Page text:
How are assets split in divorce?
How assets will be split between the separating couple is, unsurprisingly, one of the issues people tend to be most anxious about in a divorce. There are really two sides to this question – first, “who gets what?” i.e. what is each person entitled to and, second, how will the division of assets be decided, i.e. what process will you need to go through?
In this blog, we will look at what people are entitled to when they divorce and how this is determined. We will also cover the different methods that can be used to split finances in divorce, including using alternative dispute resolution to agree a settlement amicably and court proceedings. And please don’t miss our ‘key things to remember when dividing assets in divorce’ at the end of the blog.
Of course, no two divorces are exactly alike, so the information given here is only intended to give a general idea of how divorce finances work. For specific advice tailored to your situation, please get in touch, and we will be happy to help.
What are you entitled to when you get divorced?
It’s a commonly repeated idea that everything will be split on a 50:50 basis during divorce. While this is, legally, the starting point for the division of assets, the reality is rarely that simple. Any division of assets will need to consider what assets are available and the reasonable needs of each spouse, plus any dependants (e.g. children still living at home).
If you need to apply to a court to decide how your assets should be split, the court will also look at factors such as:
- The length of the marriage
- The contribution of each party to the marriage (e.g. child care)
- The standard of living the couple had during the marriage
- And possibly, the terms of any prenuptial agreement or postnuptial agreement
What methods can you use for splitting finances in divorce?
Alternative dispute resolution
In the vast majority of divorces, the division of assets is decided voluntarily between the separating spouses. In some cases, you may already have agreed how to divide your finances, but otherwise, a process known as “alternative dispute resolution” can allow you to reach an amicable agreement.
This might take the form of negotiations between you and your spouse either via or with the support of your lawyers. Alternatively, you might use mediation, which involves working with a trained expert called a mediator who acts as a neutral third party to help facilitate a settlement.
There is an additional process called collaborative law, which involves you, your former spouse and your respective lawyers sitting down together to agree the details of your settlement. Your accountants, financial advisors and other experts may also attend, making sure you have the correct support to ensure a fair settlement that meets your needs.
Benefits of alternative dispute resolution:
- Much faster than court proceedings
- Less likelihood of conflict
- Lower legal fees
- Allows you to retain control of your settlement
- Keeps the details of your finances and the settlement private
- Your settlement can be made legally binding by applying to a court for a Consent Order
If you cannot agree a settlement voluntarily or this approach would not be appropriate for your situation, then it may be necessary to apply to a court for a Financial Order. This means a court will decide how your assets will be divided.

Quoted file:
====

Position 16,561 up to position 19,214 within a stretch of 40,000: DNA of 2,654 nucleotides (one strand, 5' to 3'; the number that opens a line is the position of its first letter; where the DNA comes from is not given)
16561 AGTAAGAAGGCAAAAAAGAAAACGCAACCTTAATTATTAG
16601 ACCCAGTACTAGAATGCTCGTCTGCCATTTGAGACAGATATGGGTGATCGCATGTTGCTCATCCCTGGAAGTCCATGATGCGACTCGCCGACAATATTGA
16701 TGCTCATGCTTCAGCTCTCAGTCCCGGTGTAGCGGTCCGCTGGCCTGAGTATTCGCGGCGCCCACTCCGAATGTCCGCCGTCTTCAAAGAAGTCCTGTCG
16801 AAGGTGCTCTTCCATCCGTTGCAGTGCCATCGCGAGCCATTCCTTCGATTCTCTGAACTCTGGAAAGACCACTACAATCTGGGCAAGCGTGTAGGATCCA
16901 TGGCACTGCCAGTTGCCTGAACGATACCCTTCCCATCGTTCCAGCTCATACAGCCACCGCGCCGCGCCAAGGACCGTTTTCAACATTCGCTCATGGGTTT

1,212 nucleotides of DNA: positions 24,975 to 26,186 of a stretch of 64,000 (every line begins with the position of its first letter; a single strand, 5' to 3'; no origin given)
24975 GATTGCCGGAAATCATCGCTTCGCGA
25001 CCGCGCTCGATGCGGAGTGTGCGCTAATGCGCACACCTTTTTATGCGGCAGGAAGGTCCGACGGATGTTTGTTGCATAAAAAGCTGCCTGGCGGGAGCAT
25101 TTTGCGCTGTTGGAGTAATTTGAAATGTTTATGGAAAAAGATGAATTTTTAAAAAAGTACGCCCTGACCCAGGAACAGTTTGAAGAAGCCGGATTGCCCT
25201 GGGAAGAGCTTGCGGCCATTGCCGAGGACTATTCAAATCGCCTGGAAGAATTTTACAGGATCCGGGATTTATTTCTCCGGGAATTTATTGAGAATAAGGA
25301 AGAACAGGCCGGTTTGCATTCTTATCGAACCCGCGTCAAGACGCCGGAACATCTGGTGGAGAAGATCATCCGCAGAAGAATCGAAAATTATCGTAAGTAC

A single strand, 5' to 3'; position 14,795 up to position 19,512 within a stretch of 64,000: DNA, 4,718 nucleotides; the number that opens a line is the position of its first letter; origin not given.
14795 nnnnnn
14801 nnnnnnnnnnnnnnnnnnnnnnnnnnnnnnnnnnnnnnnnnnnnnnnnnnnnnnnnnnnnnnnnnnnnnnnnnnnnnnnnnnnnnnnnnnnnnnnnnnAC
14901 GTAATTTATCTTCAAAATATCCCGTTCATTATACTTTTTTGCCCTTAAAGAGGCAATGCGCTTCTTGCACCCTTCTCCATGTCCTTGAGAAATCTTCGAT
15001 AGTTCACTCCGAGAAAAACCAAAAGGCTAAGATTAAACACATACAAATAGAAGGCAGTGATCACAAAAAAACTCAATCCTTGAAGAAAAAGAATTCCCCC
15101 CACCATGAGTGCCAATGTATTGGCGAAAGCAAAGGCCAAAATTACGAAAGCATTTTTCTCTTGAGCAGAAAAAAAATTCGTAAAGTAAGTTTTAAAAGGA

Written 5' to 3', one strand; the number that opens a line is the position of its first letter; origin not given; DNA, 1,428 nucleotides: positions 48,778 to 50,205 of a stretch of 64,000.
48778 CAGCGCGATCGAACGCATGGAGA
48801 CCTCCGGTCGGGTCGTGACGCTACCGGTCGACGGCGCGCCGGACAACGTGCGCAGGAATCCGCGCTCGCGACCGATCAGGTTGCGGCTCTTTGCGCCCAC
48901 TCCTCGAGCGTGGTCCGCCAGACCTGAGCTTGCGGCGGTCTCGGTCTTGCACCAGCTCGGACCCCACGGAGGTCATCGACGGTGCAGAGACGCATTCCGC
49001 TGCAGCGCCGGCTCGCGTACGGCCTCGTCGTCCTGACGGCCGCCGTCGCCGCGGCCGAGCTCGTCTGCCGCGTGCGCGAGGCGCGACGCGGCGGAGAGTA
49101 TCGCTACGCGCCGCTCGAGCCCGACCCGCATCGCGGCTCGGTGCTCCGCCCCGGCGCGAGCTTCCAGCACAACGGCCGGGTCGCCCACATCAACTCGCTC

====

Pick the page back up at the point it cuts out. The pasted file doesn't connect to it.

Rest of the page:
Benefits of court proceedings:
- You do not have to work with your spouse to decide the division of finances
- The division of assets is decided by an expert using a clear methodology that looks dispassionately at the available assets and requirements of the spouses and any dependants
- You get a definitive, legally binding outcome (subject to any appeals by either spouse)
Key things to remember when dividing assets in divorce
- Obtain early expert advice – The sooner you can speak to an experienced divorce lawyer, the clearer idea you will have of your entitlement. This can significantly increase your chances of achieving a settlement that matches your expectations.
- Both spouses must make a full disclosure of their assets – If you suspect your spouse is trying to hide assets, speak to your lawyer without delay, as there are steps that can be taken to address this.
- Children come first – If there are any children, their needs must be considered first. A court will always make sure the needs of children are met before deciding what each spouse is entitled to.
- Make a clean break of it – You might think that once the division of assets is agreed that’s the end of it. Unfortunately, if you don’t take steps to protect yourself, there is nothing to prevent your former spouse from making a further claim against your assets in future. To avoid this, you must apply for a Clean Break Order, which legally severs the link between your finances, preventing any future claims.
Speak to our divorce solicitor in Clapham about division of assets
Our divorce solicitor in Clapham will carefully listen to your circumstances and financial requirements. We can then provide clear, tailored guidance on what you can expect from the division of assets and your options for reaching a settlement.
Our firm is headed by Donna Goodsell, a highly skilled family law solicitor with over 25 years’ experience. Donna is available to provide a highly personal service in relation to divorce finances, including through alternative dispute resolution and court proceedings.
To speak to us about divorce finances or to arrange an initial consultation, please call 020 7622 2221, email firstname.lastname@example.org, or complete our online enquiry form to request a call back.